The Volokh Conspiracy

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The Clear Statement Rule and the Major Question Doctrine As Substantive Separation of Powers Canons

The clear statement rule and the major question doctrine both function as substantive separation of powers canons in order to avoid deciding if federal actions are unconstitutional.


During oral argument in the Trump immunity case, Justice Kavanaugh articulated a strong understanding of the "clear statement" rule. Under this principle, statutes should be read to not apply to the President unless there is a clear statement that Congress intended to subject the President to that constraint. Kavanaugh suggested there is always a "serious constitutional question whether a statute can be applied to the president's official acts." I wrote about some of Kavanaugh's questions in this post.

Professor Mike Ramsey observed that the clear statement rule, or the "presidential nonapplicability canon (if we can call it that) parallel a view of the major questions doctrine as a substantive canon." I agree with Ramsey. Both the clear statement rule, and the major question doctrine, are substantive canons to avoid potential violations of the separation of powers. Justice Gorsuch explained in West Virginia v. EPA that the major question doctrine is best viewed as an avoidance canon in service of the non-delegation doctrine. That is, the Court will require a clear statement that Congress intended to empower an agency to resolve a "major question" in order to avoid deciding if such a broad delegation would even be constitutional. Likewise, with the Presidential Avoidance Canon, as I described it during the Trump years, the Court will require a clear statement that Congress intended to limit the President's power in order to avoid deciding if such a limitation on the President's power would violate Article II.

The clear statement rule and the major question doctrine both function as substantive separation of powers canons in order to avoid deciding if federal actions are unconstitutional.

I recognize that Justice Barrett is less comfortable with the major question doctrine as a substantive canon, and said as much in the student loan case. Indeed, I question whether Justice Barrett would have joined Justice Gorsuch's Gundy dissent–she may take Justice Scalia's view on the non-delegation doctrine. Even so, I think the clear statement rule is even more justifiable in the context of federal criminal rules for a precise reason: the notion that the sitting President could be prosecuted for a federal crime would have been a non-sequitur to the framers. Regardless of what you think about Nixon v. Fitzgerald presidential immunity–a doctrine that has no real grounding in text or history–the President is the embodiment of the executive branch, and it could never have been fathomed that a President would be indicted by his own subordinates.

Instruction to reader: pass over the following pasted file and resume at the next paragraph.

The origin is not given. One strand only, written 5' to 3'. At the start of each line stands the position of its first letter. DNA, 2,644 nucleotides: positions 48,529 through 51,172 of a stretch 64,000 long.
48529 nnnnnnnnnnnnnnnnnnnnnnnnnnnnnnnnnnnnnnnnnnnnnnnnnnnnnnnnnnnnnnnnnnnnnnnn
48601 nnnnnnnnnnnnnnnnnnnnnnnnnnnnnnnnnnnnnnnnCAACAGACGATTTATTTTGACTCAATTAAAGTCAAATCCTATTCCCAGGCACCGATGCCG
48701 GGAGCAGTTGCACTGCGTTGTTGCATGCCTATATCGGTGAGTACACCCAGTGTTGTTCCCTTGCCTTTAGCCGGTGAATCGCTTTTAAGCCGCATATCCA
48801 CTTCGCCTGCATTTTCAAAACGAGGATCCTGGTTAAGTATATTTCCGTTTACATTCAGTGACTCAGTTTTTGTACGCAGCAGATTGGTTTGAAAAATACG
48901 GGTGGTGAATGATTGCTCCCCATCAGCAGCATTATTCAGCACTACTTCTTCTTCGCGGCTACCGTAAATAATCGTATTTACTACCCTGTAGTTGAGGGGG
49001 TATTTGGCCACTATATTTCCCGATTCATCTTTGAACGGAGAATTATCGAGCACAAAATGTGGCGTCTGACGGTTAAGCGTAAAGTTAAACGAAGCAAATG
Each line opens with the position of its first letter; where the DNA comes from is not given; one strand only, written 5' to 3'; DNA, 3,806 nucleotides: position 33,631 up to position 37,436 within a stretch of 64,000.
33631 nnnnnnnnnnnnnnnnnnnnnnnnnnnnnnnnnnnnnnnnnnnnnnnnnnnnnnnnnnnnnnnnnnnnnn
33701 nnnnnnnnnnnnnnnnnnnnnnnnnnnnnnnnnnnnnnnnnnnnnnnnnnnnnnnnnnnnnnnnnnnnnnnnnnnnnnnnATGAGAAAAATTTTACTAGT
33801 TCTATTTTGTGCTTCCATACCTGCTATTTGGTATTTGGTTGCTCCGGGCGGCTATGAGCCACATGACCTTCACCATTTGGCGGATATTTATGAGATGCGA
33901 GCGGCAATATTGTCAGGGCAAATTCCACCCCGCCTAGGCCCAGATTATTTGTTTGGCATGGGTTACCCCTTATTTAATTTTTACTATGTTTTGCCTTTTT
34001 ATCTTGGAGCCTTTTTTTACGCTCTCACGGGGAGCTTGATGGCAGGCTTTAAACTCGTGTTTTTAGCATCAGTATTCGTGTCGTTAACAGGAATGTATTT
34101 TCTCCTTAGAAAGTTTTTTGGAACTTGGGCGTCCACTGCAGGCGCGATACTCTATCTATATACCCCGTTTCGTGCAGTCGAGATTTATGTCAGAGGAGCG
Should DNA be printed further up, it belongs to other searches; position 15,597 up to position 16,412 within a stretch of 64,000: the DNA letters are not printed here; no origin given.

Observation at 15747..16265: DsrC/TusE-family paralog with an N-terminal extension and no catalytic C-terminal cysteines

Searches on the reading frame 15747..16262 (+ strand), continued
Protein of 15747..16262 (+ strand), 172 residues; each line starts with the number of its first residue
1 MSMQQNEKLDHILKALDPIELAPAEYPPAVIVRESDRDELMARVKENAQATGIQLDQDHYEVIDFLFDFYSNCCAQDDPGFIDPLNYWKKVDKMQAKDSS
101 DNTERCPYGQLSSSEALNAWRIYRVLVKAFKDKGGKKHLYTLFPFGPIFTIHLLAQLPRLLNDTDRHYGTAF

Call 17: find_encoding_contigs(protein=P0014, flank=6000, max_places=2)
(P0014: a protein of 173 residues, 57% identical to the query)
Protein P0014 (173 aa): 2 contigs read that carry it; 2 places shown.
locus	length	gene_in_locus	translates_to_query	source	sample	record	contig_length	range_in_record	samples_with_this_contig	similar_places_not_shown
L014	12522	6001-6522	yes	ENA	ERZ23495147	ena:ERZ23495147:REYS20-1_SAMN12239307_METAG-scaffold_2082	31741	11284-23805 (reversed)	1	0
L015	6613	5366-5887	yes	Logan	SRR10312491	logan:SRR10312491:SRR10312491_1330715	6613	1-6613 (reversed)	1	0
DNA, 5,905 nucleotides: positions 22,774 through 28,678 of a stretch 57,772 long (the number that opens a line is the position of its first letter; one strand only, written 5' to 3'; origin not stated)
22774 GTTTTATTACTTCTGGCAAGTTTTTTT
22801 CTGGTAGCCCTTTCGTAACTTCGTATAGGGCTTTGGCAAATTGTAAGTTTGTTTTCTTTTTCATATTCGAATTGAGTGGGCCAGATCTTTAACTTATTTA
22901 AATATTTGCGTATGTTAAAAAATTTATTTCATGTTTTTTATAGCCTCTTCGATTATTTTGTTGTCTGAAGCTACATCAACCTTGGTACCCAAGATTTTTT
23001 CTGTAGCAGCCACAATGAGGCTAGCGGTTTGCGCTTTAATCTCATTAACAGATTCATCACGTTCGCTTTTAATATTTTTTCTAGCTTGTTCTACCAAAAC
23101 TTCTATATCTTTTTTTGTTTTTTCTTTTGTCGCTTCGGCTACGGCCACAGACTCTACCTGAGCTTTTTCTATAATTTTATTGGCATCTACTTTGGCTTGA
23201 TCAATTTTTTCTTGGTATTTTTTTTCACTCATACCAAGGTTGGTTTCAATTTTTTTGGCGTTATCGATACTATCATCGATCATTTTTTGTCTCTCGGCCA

Of course, we still live in the shadow of Morrison v. Olson, which, as Justice Kavanaugh explained, was a "terrible decision for the presidency and for the country." Whether we are talking about the mostly-independent independent counsel or the quasi-independent special counsel, the mechanism by which a sitting President could be subjected to the criminal laws does not sit well with the separation of powers. An OLC opinion stating that the sitting President cannot be indicted is cold comfort for me. I don't know if Barrett agrees with Kavanaugh on that point.

What about prosecuting a former President? During oral argument, hypotheticals were raised about whether Presidents Roosevelt and Kennedy could have been indicted after they left office. Of course, such prosecutions would have been impossible, since both Presidents died in office, but we can still consider the hypotheticals. I don't know that the possibility of prosecution after the President leaves office changes the calculus very much. Then again, King Charles I could not be reached for comment.

If we assume that a statute of limitation is greater than four years, any decision that a sitting President makes would be affected by the fear that he could be prosecuted once he leaves office–indeed he would likely be prosecuted by the administration of his leading political opponent. Experiences in countries around the worlds attests to how common this phenomenon is. It is true that the Impeachment Disqualification Clause considers that a person can be convicted of a crime even after being removed from office, but there are a range of individuals who are subject to impeachment. The President is somewhat unique.

One final point on "Officer stuff." Did you really think you'd read an entire post of mine without talking about "Officer stuff"? During the oral argument in Trump v. Anderson, Justices Jackson and Gorsuch both asked why the President was not specifically enumerated in the list of covered offices in Section 3–those who had to take the oath and those who would be subject to disqualification. Jackson and Gorsuch were articulating a version of the clear statement rule: before we read a provision of the Constitution to regulate the President, we want a clear statement that the constitutional text applies to the President. General language about offices and officers is not enough. There are many reasons to require a clear statement of applicability to the President in many contexts. The Trump immunity case might be one instance to explore that issue.